Gloomy outlook for Central office rents in Hong Kong, as economic storm clouds gather, analysts say
- Monthly office rentals in Central began to soften in November, ending a three year trend of rising rates
- Gathering economic storm clouds are likely to put further downward pressures on rents in 2019, with analysts forecasting declines of up to 6 per cent
Rents of grade A offices in Central, the most expensive globally, could see a decline of up to 6 per cent in 2019 after they dropped for the first time in November amid growing trade and economic concerns, according to analysts.
Monthly office rents in Central and the surrounding areas of Sheung Wan and Admiralty will fall by 4 to 6 per cent to about HK$154.90 (US$19.79) per square foot, according to Cushman & Wakefield.
“The ongoing trade dispute between the US and China, coupled with continued tightening capital controls in China, will cause a slowdown in economic activity,” said Keith Hemshall, head of office services at the consultancy.
Colliers International also forecast a downbeat year for leasing rates in Central and Admiralty, with monthly grade A office rentals to decline 3.8 per cent in 2019.
“Mainland companies have lost their growth momentum amid geopolitical and economic uncertainty,” said Zac Tang, assistant manager of research at Colliers, citing the consultancy’s Hong Kong Annual Occupier Survey Report 2018.
“In addition, we expect confidence among financial occupiers, which take up 54 per cent of grade A office space in Hong Kong’s central business district, to be affected by the drop in the Hong Kong stock market from its early 2018 peak, and by rising interest rates.”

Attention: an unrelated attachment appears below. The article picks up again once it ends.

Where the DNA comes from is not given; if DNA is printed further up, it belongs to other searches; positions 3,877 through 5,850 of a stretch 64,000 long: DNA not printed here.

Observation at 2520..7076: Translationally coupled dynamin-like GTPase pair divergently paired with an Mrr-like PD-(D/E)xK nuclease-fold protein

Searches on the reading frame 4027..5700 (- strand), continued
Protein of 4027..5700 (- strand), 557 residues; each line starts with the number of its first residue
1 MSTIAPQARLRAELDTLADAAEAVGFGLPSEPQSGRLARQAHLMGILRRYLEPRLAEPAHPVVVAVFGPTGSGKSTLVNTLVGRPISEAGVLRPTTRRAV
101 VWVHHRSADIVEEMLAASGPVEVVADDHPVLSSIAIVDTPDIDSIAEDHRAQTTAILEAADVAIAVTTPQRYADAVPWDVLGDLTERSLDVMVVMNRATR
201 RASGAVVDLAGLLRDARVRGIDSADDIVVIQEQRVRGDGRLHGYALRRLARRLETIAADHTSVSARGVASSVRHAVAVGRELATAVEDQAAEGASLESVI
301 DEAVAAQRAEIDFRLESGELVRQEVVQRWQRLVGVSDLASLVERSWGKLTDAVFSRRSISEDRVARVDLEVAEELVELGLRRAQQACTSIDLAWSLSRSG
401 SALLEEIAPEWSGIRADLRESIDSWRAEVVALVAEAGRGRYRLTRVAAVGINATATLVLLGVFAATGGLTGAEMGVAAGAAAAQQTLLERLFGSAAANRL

Average rents of grade A offices in Central declined by 0.3 per cent to HK$163.7 per sq ft in November from the prior month, according to Knight Frank, reflecting the end of a rising trend that lasted for almost three years.
For example, the asking rent at Bank of America Tower in Central dropped to HK$97 from HK$99 per sq ft from October to November, a decline of 2 per cent, according to data from CBRE.
“The external economy is not good. Stock markets have been dropping. Plans [of companies] to move to bigger spaces have been delayed and mainland companies have started to surrender space,” said David Ji, head of research and consultancy at Knight Frank. “This is a sign of a turning point.”
In September, HNA Group surrendered eight office floors totalling 90,900 sq ft in Three Exchange Square which were pre-leased in May 2017, but never occupied, according to Savills.
Ji said that companies moving out of Central in search of cheaper locations will result in further downward pressure on rents in Central.
For example, multinational law practice Eversheds Sutherland will set up a new office in One Taikoo Place, relocating from Gloucester Tower in Central. The move will enable the firm to reduce its rental overhead from over HK$90 per sq ft per month to HK$60 to HK$70 per sq ft, a savings of more than 22 per cent, according to Savills.
JLL also noted that demand for office space softened noticeably in the second half of the year, especially among mainland Chinese companies, which accounted for 30 per cent of all new lettings in Central, a drop of 18 percentage points from 2017.
“Demand for office space will continue to soften next year due to the increasing uncertainty in the city’s economic outlook arising from a slowing mainland China economy and uncertainty around the US-China trade war,” said Ben Dickinson, head of agency leasing at JLL. “Central is the most exposed to the slowdown in mainland demand.”
Hong Kong’s Central business district ranked as the world’s No 1 in terms of occupancy costs, which includes taxes, for offices for the fourth year running in 2018, according to JLL.